Please use this identifier to cite or link to this item: http://localhost:8081/xmlui/handle/123456789/11505
Title: DEVELOPMENT OF IEEE 1451.1/1451.4 COMPATIBLE NCAP
Authors: Shikha
Keywords: ELECTRICAL ENGINEERING;IEEE 1451.1/1451.4;NCAP;SERIAL PERIPHERAL INTERFACE
Issue Date: 2010
Abstract: Many instrumentation and control implementation are currently available that allow transducers to be accessed over a network. To meet the need of more specific, reliable and interoperable systems, utilizing the existing control network technologies (wired or wireless), Institute of Electrical and Electronics Engineers (IEEE) 1451 developed a family of standardized methods for interfacing smart transducers to control networks. The IEEE 1451 family of standards defines a set of common communication interfaces for connecting smart transducers (sensors or actuators) to microprocessor-based systems, instruments, and networks in a network-independent environment. The working group of IEEE 1451.4, which belongs to the IEEE 1451 family, created the standard that has proved to be a boon to the legacy analog transducers for communication by them over digital bus, with add-on self-identification capabilities in the form of Transducer Electronics Data Sheet (TEDS). This dissertation work proposes an architecture of sensor network based on IEEE 1451.4 and IEEE 1451.1 standards, utilizing the features of a readily available microcontroller, to support the popular interfaces including Recommended Standard 232 (RS 232), Universal Synchronous Asynchronous Receiver/Transmitter (USART) and Serial Peripheral Interface (SPI). It describes the development and implementation of such a network based on IEEE 1451.1 and IEEE 1451.4/RS 232. The sensor network consists of Network Capable Application Processor (NCAP) and Mixed-Mode Interface (MMI) with an IEEE 1451.4/RS 232 interface. The compact TEDS defined for the standard is implemented on the EEPROM of a PIC microcontroller. The resulting system is a low cost solution to add IEEE 1451.4 compatibility to legacy analog transducer so that they can also communicate over a digital bus and get self-identification capability.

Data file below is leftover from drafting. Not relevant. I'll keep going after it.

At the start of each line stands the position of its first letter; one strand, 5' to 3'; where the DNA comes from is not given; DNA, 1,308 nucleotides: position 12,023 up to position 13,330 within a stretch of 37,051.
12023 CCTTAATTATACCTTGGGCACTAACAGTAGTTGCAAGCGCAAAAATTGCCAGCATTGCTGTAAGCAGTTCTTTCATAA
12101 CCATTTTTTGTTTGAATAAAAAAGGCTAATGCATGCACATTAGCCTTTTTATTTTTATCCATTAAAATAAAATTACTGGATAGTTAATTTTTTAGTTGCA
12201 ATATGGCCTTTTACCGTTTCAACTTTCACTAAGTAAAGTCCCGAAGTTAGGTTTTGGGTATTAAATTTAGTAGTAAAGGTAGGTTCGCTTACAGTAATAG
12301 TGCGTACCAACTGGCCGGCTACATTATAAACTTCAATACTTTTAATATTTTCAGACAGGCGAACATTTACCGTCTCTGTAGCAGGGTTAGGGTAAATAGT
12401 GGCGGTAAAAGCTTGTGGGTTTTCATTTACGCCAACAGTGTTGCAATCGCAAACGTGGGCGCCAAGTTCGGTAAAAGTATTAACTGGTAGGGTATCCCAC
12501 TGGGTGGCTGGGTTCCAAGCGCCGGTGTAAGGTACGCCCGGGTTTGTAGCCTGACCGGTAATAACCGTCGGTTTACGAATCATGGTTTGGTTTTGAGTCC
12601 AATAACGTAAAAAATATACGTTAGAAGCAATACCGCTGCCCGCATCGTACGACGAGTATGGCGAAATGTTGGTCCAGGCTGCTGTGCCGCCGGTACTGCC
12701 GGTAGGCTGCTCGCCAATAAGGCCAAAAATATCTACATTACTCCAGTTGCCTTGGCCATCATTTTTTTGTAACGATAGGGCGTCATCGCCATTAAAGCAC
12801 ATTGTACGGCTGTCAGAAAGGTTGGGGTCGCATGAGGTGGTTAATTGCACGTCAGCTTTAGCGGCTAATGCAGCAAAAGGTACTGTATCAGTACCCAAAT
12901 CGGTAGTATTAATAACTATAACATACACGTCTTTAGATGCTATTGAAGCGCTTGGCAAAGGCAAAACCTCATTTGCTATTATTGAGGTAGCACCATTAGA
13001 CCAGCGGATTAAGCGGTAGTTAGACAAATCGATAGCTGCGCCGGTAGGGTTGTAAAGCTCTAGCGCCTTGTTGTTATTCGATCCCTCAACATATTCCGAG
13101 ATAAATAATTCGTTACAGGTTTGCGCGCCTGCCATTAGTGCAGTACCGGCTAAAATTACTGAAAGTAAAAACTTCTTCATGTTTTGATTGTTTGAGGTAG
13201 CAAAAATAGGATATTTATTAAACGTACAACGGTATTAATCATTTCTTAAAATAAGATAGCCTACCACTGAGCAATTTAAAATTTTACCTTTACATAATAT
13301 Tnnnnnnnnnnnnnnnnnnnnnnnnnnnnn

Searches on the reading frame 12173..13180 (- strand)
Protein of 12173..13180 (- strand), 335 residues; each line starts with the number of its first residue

URI: http://hdl.handle.net/123456789/11505
Other Identifiers: M.Tech
Research Supervisor/ Guide: Verma, H. K.
metadata.dc.type: M.Tech Dessertation
Appears in Collections:MASTERS' DISSERTATIONS (Electrical Engg)

Files in This Item:
File Description SizeFormat 
EEDG20501.pdf5.21 MBAdobe PDFView/Open


Items in DSpace are protected by copyright, with all rights reserved, unless otherwise indicated.